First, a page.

PubMed | The Burdenko Neurosurgery Institute and State Research Center for Applied Microbiology and Biotechnology
Type: | Journal: Annals of clinical microbiology and antimicrobials | Year: 2015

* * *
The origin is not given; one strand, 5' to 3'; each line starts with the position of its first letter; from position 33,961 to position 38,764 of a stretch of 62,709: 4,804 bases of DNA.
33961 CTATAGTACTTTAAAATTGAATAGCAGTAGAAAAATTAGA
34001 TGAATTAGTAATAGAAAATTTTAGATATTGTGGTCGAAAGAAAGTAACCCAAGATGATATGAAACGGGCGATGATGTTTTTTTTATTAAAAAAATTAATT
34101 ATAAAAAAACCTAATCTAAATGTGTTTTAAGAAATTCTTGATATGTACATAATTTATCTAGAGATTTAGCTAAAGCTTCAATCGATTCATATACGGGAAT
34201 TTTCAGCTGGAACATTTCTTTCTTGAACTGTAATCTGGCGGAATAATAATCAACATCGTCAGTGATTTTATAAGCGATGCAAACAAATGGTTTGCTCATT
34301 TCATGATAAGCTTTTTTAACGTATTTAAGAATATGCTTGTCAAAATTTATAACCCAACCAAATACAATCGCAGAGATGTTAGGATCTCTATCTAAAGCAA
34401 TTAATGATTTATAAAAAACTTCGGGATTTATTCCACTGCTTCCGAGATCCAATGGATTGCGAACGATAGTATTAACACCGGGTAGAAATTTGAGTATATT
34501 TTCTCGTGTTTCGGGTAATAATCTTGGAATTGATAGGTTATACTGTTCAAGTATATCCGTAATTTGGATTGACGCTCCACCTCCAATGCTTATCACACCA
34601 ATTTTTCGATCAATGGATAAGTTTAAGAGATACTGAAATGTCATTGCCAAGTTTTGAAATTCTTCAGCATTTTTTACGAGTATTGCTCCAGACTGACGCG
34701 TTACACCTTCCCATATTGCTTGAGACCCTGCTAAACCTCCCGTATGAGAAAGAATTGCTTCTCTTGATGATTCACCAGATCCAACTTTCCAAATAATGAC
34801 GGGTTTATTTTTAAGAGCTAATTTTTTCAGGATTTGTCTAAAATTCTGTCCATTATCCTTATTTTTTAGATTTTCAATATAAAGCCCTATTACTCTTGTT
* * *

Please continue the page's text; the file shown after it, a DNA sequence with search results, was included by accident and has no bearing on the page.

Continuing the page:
The spread of carbapenemase-producing Enterobacteriaceae (CPE) is a great problem of healthcare worldwide. Study of the spread for bla OXA-48-like genes coding epidemically significant carbapenemases among hospital pathogens is important for the regional and global epidemiology of antimicrobial resistance.Antibacterial resistant isolates of Klebsiella pneumoniae (n=95) from 54 patients, P. mirabilis (n=32) from 20 patients, Enterobacter aerogenes (n=6) from four patients, and Enterobacter cloacae (n=4) from four patients were collected from January, 2013 to October, 2014 in neurosurgical intensive care unit (ICU) of the Burdenko Neurosurgery Institute, Moscow. Characteristics of the isolates were done using susceptibility tests, PCR detection of the resistance genes, genotyping, conjugation, DNA sequencing, and bioinformatic analysis.Major strains under study were multi drug resistant (MDR), resistant to three or more functional classes of drugs simultaneously-98.9% K. pneumoniae, 100% P. mirabilis, one E. aerogenes isolate, and one E. cloacae isolate. Molecular-genetic mechanism of MDR in K. pneumoniae and P. mirabilis isolates were based on carrying of epidemic extended-spectrum beta-lactamase bla CTX-M-15 gene (87.2 and 90.6% accordingly), carbapenemase bla OXA-48-like gene (55.3 and 23.3% accordingly), and class1 (54.8 and 31.3% accordingly) and class 2 (90.6% P.mirabilis) integrons. The bla OXA-48-like-positive K.pneumoniae were collected during whole two-year surveillance period, while P.mirabilis and Enterobacter spp. carrying bla OXA-48-like genes were detected only after four and 18months after the research start, respectively. The bla OXA-48-like gene acquisition was shown for P.mirabilis isolates collected from five patients and for E.cloacae isolate collected from one patient during their stay in the ICU, presumably from bla OXA-48-like-positive K.pneumoniae. The source of the bla OXA-244 gene acquired by E.aerogenes isolates and the time of this event were not recognized.The expanding of CPE in the surveyed ICU was associated with the spread of bla OXA-48 and bla OXA-244 carbapenemase genes documented not only among K. pneumoniae, well-known bacterial host for such genes, but among P. mirabilis, E. aerogenes, and E.cloacae.